Upon the announcement of Lena Dunham’s 3.5 million dollar book deal, adolescent girls everywhere shit their high-waisted pleather drawers in eager anticipation. Not wanting to subject them to the torturous build-up and inevitable let down so typical of Dunham’s characters, I’ve taken it upon myself to provide a highly-abridged 500-word version of the book in order to facilitate a modest, premature release of such tensions – and for three and a half million dollars less! Chapter 1: My Formative Years – Wherein Dunham regales her readers with zany stories about her flamboyant and highly alternative parents. “It was hard at times,” she’ll admit, regarding her being brought up by two successful white artists in the cultural capital of the world (and in the sexually suggestive way we’ve come to expect of Dunham), “but it made me who I am today.” Chapter 2: But Actually I Did It On My Own – As if almost immediately regretting mentioning the status of her parents, no doubt aware of the decries of nepotism from the media at large, Dunham recalls a story where some casting agent or “industry guy” insinuates she need blow him. “Oh, this is like that one episode with the creepy boss,” highly perceptive readers will say, “it’s like she used her real life to inspire the show.” This story will springboard a discussion of how she made it all on her own.
However, it will be carefully masked as a stream-of-consciousness essay about different kinds of penises. Chapter 3: I’m A Woman – Vaginas and chewing cum and gross shit that female readers everywhere will whisper about around their male friends. “Have you finished chapter three yet?” one will ask. “Oh my god, story of my life,” they will say. Indeed. Chapter 4: I’m Overweight And I Hate Myself – Without that spare ten pounds, Girls may well just be just another “cliché depiction of attractive young white women in the city,” instead of the “honest look at what it means to be a woman in America” of which it is so highly regarded today. Here, Dunham tells a sad (yet humorous!) tale of when a guy once called her fat, thereby relating to all the actually fat people across this great big fat nation. Chapter 5: Whatchu Know About Brooklyn? – “I went to this bar with this guy that you would totally know if you knew anything about Brooklyn but you don’t because you’re some shitty seventeen-year-old in Boise, Idaho so why don’t you just keep dreaming about living here and live vicariously through me. If you are from Brooklyn, then you know what I’m talking about. This one goes out to you. “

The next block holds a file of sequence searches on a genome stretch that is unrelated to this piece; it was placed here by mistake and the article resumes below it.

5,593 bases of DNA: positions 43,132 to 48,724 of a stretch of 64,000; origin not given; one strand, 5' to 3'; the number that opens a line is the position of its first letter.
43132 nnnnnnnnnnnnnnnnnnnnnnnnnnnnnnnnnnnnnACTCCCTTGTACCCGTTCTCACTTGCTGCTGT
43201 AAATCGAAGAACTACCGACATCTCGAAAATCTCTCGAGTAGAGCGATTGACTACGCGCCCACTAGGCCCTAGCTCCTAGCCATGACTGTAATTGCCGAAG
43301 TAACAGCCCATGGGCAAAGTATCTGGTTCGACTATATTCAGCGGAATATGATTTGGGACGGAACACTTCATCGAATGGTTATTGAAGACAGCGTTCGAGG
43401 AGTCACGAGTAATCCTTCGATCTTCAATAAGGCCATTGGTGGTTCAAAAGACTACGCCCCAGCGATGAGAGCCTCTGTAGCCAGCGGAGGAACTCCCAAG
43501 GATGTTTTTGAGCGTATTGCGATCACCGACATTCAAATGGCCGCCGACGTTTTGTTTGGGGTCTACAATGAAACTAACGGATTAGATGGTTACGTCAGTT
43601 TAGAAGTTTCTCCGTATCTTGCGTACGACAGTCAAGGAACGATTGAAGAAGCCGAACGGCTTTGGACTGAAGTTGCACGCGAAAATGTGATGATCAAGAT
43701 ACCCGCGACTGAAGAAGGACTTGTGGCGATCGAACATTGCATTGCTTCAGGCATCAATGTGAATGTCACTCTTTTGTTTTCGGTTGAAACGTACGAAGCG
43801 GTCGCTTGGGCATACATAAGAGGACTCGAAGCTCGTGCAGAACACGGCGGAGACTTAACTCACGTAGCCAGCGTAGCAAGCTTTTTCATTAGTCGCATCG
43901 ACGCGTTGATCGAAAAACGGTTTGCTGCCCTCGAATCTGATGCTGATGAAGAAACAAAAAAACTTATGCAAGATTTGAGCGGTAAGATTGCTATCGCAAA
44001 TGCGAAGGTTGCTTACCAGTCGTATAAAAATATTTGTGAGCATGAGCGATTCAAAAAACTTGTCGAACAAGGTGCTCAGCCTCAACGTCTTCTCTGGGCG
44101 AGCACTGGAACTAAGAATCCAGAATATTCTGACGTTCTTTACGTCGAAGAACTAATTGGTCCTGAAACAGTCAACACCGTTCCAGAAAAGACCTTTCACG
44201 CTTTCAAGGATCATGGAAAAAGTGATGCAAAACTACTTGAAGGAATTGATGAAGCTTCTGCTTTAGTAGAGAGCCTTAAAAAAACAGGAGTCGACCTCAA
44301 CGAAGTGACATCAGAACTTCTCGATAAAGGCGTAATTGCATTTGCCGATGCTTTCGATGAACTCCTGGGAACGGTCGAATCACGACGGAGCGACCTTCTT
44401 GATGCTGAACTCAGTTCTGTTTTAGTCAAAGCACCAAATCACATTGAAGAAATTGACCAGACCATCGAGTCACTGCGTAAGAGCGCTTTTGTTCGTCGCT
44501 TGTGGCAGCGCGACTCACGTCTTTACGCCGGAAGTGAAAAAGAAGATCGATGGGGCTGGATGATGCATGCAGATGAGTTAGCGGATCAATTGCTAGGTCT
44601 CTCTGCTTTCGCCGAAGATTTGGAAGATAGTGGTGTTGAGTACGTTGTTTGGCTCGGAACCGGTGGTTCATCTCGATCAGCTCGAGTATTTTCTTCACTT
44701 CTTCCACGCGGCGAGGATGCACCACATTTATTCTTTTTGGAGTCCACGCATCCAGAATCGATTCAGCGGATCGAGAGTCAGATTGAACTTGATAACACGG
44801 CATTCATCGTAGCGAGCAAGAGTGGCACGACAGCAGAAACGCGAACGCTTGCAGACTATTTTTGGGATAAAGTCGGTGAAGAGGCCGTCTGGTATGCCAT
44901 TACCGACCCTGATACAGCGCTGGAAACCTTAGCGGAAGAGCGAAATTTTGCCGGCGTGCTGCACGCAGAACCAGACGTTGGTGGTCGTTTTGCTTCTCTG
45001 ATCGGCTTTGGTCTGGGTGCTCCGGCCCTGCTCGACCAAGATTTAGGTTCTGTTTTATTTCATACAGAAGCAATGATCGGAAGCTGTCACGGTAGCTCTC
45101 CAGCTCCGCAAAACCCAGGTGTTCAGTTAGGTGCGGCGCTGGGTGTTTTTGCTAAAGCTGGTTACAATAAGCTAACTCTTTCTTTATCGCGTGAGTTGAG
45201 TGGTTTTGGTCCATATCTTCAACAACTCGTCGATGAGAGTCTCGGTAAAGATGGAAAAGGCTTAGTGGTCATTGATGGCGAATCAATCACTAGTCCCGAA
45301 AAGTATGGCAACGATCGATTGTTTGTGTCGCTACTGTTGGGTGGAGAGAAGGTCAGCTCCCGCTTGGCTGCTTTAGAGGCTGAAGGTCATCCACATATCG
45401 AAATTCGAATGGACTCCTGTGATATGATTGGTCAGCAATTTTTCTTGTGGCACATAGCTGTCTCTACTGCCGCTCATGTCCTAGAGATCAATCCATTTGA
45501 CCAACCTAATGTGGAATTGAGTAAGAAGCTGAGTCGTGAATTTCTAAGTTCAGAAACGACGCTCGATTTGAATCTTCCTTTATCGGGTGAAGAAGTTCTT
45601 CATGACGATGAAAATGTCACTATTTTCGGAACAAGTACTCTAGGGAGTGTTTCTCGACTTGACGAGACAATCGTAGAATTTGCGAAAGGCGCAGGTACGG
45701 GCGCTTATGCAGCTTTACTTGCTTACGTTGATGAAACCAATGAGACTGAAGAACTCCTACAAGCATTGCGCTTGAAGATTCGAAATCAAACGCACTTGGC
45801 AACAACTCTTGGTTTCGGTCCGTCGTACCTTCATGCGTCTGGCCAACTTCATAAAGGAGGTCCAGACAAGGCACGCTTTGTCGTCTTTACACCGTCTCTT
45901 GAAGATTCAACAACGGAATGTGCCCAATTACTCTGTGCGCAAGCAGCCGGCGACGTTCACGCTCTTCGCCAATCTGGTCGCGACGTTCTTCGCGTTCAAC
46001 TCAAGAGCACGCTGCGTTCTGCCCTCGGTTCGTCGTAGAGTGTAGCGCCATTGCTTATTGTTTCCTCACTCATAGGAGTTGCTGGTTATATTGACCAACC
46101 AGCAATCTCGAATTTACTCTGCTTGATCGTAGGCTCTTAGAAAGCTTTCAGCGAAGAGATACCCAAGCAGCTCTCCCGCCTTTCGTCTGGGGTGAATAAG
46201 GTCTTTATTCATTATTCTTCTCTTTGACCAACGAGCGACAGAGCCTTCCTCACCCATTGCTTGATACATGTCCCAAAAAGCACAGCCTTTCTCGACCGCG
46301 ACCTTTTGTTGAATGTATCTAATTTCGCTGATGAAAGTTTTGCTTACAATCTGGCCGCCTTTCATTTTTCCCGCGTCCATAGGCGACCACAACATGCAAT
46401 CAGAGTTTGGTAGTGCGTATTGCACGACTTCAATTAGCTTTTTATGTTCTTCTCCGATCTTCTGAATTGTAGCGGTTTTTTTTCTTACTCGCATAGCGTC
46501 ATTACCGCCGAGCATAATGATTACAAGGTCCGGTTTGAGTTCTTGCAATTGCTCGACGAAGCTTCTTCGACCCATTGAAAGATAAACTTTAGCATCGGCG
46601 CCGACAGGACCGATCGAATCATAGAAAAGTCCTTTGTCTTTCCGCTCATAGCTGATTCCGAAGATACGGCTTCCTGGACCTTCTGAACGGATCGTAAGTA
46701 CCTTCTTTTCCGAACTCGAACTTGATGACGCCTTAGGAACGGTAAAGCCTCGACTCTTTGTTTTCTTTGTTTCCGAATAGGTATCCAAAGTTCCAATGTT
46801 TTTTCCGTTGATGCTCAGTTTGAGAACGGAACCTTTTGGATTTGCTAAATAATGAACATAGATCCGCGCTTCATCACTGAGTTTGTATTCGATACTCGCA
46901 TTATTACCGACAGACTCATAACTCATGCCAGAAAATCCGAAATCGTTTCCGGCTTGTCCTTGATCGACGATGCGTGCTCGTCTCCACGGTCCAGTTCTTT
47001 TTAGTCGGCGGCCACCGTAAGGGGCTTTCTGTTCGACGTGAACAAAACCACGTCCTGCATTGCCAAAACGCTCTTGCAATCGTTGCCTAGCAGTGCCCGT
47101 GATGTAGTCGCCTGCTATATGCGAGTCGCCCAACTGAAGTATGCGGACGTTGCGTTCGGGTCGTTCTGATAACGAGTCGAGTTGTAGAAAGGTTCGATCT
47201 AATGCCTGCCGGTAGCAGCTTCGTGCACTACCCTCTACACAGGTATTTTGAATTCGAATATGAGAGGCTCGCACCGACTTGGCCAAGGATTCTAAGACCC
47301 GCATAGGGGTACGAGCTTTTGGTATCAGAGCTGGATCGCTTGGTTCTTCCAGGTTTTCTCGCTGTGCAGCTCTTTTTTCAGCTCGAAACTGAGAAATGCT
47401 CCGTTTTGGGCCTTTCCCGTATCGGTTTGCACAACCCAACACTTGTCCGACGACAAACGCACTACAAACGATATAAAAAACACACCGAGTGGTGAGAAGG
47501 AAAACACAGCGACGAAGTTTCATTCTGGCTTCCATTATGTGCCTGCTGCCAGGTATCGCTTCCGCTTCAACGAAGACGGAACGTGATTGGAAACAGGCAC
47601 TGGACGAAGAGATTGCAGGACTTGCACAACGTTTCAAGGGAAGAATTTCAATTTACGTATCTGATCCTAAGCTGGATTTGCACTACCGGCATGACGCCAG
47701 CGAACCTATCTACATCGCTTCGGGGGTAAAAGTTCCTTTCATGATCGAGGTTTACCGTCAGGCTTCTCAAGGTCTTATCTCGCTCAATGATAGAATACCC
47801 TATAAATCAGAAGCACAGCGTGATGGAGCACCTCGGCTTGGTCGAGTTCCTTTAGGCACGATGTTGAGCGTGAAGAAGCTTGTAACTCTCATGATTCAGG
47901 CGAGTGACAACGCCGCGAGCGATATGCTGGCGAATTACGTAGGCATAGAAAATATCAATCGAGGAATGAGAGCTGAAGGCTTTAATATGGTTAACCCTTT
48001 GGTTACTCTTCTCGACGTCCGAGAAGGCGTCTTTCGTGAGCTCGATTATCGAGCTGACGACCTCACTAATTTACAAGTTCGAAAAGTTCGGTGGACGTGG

Chapter 6: Obligatory Overcoming Heartbreak Story – Dunham describes a typical heartbreak, but how she overcomes such emotional torment in accutely atypical ways, which in turn has become typical of Dunham, and really, typical of everything typical. Typically atypical, typically. Chapter 7: Hipsters, lol – Wherein Dunham makes fun of hipster culture, but it’s ironic because she herself is a hipster. But now that lots of hipsters are making fun of hipsters, it’s sort of un-ironic, or something. Ironically un-ironic, ironically. Chapter 8: I’m Overweight And I Love Myself – You thought she’d just leave Chapter 4 like that? Of course not. Being overweight is great and you should love yourself. Just don’t pay attention to the fact that Dunham’s probably lost fifteen pounds since the first season of Girls. But y’know, that’s just silly ol’ Hollywood for you! Chapter 9: Story About My Non-White Friend She has them, alright. And their names just so happen to be Janiqua, Hui Zhong, and Click Cluck Mii-duck-duck. So make no mistake, she has them.
Chapter 10: Girls – This chapter provides fans with behind-the-scenes stories, gossip, industry secrets and, most importantly, a reminder as to why they’re reading the book in the first place. Remember to buy the DVD!
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